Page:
Comfort Zone

Everybody has a comfort zone. It varies from person to person. Mine is, to put it bluntly, pretty small. Historically, I tend to be pretty closed off, and a relatively sedate person. I tend to hang around with a small group of people, take part in relatively few activities, and reveal myself to very few. That’s the kind of place I feel secure in, and where I tend to have the lowest level of anxiety.

Yeah, you probably know where this is going. Stepping out of my comfort zone has been part of my treatment, because for the last decade or so, my comfort zone has been so small it practically fit in my room. I haven’t spent a lot of time going out to new places, or getting to know new people; I let my depression run my life, and that, predictably, did not go very well. I was afraid to go out and find friends because I thought people would reject me, and without people to do things with, I didn’t go out to do much myself.

At Menninger, I got the chance to get to know a lot of new people. I’ve mentioned it many times. Many of them I would consider to be good friends, and I would still consider a good portion of the rest to be friendly; there were very few people I didn’t get along with to some degree. Some of the people I didn’t get along with I’ve also mentioned before. But just getting to know so many new people, to be willing to talk to so many new people and reveal parts of myself that I had previously kept hidden, was very freeing, even if it was very nerve-wracking at times. But the environment at Menninger was one that was very controlled, and one that was designed for the patients to get to know each other.

Things are different here at the step-down. We aren’t all housed in the same space, and so while many of us still see each other on a daily basis, we don’t spend our days together, all day, every day. We have a greater degree of choice concerning who we spend our time with and how we spend it. While there are still some rules, we have a great deal more freedom. And so we get more chances to step outside of our comfort zone. We can go out and find people outside the program to do things with, and find cool things to do with other people in the program. Hell, on Friday night I went out with some people to the symphony. Granted, it was the Video Games Live symphony, so it scores me some geek cred, but it was still something I don’t normally do.

I guess what I’m saying is that comfort zones are OK. Obviously they’re OK, because they are where we feel the most comfortable and secure, and also apparently where we are the most productive. But Before I came to Menninger, I didn’t even know how small mine had become. It’s something we shouldn’t just accept thoughtlessly, but stop every once in a while to examine, because there are a lot of things in life that we might miss if we just assume that we’d be uncomfortable.

Yes, there will be times when we will fail, and when things go wrong, but those things shouldn’t be what define us. Our comfort zones are what we make of them, and it seems to me that unless we watch them and look for ways to expand them, even if only slightly, they slowly start to constrict until we are left alone in our rooms. Granted, our rooms can be cool places – I mean, it’s probably where we keep our coolest stuff – but if that’s the only place you’re comfortable, your life is likely to be pretty lacking. I’m tempted to quote Ferris Bueller here, but I think I shall avoid doing so and instead just assume you all know what I mean.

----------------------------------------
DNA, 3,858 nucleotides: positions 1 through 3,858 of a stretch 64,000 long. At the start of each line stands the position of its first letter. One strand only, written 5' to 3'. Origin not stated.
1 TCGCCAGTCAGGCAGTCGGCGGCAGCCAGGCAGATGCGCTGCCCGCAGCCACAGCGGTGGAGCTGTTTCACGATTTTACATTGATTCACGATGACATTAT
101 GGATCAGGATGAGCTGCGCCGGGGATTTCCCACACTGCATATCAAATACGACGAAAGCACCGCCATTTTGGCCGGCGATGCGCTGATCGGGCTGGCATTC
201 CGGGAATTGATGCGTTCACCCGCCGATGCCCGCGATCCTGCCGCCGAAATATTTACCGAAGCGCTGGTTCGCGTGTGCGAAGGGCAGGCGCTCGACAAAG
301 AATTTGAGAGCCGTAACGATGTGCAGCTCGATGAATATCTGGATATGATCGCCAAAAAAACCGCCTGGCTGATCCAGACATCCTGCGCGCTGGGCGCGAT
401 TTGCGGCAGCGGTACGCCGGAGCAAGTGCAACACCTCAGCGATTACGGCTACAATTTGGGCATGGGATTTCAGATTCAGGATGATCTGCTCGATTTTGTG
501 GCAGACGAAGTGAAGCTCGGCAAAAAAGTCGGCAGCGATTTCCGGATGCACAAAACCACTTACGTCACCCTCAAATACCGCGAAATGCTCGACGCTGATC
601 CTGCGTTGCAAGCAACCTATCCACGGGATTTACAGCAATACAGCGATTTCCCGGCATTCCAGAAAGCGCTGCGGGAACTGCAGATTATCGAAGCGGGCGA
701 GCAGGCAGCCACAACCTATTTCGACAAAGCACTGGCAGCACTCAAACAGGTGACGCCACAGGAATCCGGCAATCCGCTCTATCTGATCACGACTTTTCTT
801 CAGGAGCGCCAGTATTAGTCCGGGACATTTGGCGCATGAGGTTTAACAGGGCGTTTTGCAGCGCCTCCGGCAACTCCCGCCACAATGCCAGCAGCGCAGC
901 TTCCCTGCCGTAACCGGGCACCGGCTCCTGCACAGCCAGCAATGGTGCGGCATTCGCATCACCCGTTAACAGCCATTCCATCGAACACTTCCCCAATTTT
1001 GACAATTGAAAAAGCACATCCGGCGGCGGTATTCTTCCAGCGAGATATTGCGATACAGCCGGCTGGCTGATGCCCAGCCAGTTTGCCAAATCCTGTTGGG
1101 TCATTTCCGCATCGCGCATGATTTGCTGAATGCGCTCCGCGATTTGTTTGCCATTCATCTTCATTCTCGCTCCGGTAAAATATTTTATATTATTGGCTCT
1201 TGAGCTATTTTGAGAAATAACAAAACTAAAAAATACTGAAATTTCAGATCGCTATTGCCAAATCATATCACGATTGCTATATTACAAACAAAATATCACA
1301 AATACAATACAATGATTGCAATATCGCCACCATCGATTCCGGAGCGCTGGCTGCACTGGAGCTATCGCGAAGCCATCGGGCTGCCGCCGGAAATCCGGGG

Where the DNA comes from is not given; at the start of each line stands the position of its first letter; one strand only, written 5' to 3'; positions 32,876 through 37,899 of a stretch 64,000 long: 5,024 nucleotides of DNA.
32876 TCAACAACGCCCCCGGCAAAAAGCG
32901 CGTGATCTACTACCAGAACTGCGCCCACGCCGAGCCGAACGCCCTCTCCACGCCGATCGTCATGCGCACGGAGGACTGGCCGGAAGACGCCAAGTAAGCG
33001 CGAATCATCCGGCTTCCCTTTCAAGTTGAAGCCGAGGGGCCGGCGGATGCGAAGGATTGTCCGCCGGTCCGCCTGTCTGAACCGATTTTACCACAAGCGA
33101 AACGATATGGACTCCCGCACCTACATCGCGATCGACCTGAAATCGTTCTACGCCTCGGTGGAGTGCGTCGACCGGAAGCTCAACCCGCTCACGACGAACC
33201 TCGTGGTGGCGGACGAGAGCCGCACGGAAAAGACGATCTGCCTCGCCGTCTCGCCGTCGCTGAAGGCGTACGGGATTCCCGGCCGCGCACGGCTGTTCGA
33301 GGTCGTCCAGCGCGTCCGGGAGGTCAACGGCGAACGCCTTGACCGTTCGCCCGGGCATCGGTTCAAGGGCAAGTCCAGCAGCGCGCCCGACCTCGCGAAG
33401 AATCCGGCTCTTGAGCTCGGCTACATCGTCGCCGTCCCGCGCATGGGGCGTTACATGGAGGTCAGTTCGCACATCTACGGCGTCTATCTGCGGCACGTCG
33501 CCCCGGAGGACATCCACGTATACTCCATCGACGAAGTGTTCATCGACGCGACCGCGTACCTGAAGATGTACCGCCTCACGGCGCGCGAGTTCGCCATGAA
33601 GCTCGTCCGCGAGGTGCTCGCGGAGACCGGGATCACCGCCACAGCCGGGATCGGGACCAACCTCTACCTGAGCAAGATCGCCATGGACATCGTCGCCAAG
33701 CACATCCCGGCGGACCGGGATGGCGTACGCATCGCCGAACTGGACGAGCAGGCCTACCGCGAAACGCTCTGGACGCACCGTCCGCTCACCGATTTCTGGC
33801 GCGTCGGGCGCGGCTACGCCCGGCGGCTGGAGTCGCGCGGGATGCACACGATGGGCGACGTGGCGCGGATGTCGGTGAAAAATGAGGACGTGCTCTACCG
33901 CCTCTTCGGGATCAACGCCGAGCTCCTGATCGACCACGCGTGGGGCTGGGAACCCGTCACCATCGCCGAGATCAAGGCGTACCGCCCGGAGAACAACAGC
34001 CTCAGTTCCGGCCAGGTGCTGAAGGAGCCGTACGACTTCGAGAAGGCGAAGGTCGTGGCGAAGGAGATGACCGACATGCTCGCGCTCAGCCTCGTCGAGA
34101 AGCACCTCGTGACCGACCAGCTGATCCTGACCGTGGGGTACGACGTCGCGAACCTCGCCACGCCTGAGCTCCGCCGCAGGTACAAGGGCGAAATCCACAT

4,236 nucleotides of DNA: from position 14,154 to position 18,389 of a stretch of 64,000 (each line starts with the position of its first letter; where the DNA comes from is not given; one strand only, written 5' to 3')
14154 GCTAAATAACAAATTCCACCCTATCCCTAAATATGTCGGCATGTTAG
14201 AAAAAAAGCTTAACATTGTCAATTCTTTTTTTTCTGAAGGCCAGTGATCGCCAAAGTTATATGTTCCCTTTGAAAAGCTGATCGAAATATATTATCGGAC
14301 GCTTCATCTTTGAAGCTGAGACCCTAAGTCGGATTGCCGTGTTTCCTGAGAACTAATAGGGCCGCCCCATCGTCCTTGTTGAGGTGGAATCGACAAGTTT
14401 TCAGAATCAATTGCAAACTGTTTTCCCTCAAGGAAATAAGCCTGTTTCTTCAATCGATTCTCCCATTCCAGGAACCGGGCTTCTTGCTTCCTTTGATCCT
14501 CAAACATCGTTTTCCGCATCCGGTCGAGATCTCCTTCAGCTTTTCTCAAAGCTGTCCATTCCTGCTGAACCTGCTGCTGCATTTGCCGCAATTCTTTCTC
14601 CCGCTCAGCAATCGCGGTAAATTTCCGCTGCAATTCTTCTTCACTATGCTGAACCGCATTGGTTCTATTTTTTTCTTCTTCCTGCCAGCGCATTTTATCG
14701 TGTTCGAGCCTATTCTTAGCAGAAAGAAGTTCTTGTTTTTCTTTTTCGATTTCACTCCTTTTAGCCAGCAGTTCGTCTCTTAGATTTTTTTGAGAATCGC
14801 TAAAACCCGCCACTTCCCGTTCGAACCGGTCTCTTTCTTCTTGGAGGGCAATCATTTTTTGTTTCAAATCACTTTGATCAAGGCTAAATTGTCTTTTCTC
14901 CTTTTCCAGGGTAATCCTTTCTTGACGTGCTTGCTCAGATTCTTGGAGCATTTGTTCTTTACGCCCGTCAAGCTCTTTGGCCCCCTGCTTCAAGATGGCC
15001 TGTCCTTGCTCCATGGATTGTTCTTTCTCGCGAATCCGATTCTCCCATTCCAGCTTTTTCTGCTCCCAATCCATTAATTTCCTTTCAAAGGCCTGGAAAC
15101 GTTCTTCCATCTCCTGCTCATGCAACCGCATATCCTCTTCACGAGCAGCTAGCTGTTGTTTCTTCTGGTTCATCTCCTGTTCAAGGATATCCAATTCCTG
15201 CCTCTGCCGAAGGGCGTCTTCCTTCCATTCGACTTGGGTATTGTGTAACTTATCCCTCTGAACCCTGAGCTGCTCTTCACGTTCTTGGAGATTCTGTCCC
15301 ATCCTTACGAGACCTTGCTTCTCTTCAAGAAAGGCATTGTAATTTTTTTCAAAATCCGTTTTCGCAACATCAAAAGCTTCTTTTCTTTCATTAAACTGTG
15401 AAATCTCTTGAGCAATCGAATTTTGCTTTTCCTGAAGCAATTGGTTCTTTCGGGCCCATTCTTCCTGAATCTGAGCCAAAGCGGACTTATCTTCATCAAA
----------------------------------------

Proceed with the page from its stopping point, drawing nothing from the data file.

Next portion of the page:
Also, I am now in possession of pictures of me in my goth phase. But you’re going to have to offer me quite a bribe to see them.

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2 comments on “Comfort Zone

  1. Nick says:

    Jamie, I’ve been catching up on posts – so I’m sorry for the late reply to this one. That said, reading them in the order I did provides a good opportunity to comment on something that struck me in your most recent post.

    Here you talked about how small your comfort zone has been, and that may be true in the sense that it was limited to a narrow swath of activities, interactions, and even emotions. However, in some ways it was (and presumably still is) quite expansive. In your most recent post, you talked about pursuing your PhD because it was in your comfort zone. That sort of blew me away. Most people would not describe such an undertaking as “in their comfort zone” or the path of least resistance. Most people would see pursuing a PhD as extraordinarily intimidating, if not impossibly stressful both intellectually and emotionally. Yet you, probably because of the very nature of comfort zones, have not identified it as particularly impressive.

    Idiosyncratic differences in our comfort zones sometimes lead to friction: in how we prefer to communicate with the people around us, with how the world expects us to act, in the requirements for thriving in our society. Sometimes it’s worthwhile to stretch our comfort zones to fit the world around us (and reduce the friction!), but idiosyncrasies in our comfort zones also contribute to our unique combination of strengths.

    Just a thought.
    Nick

    • If that is just a thought, then I would’ve happy to hear more. It is true that considering a PhD program a part of my comfort zone sounds strange, but at the time I was just finishing my MA, I knew all the professors and many of the students, and I preferred a familiar environment, even an intense one like that, over the strange (to me) environment of a full-time job.

      I have to agree with you on expanding comfort zones and working with others who have different areas of comfort, because the different perspectives we provide each other have certainly helped me in my recovery. I hope I have done the same for others.

      In any case, thank you for the insightful comment, and I look forward to hearing (well, reading) more!

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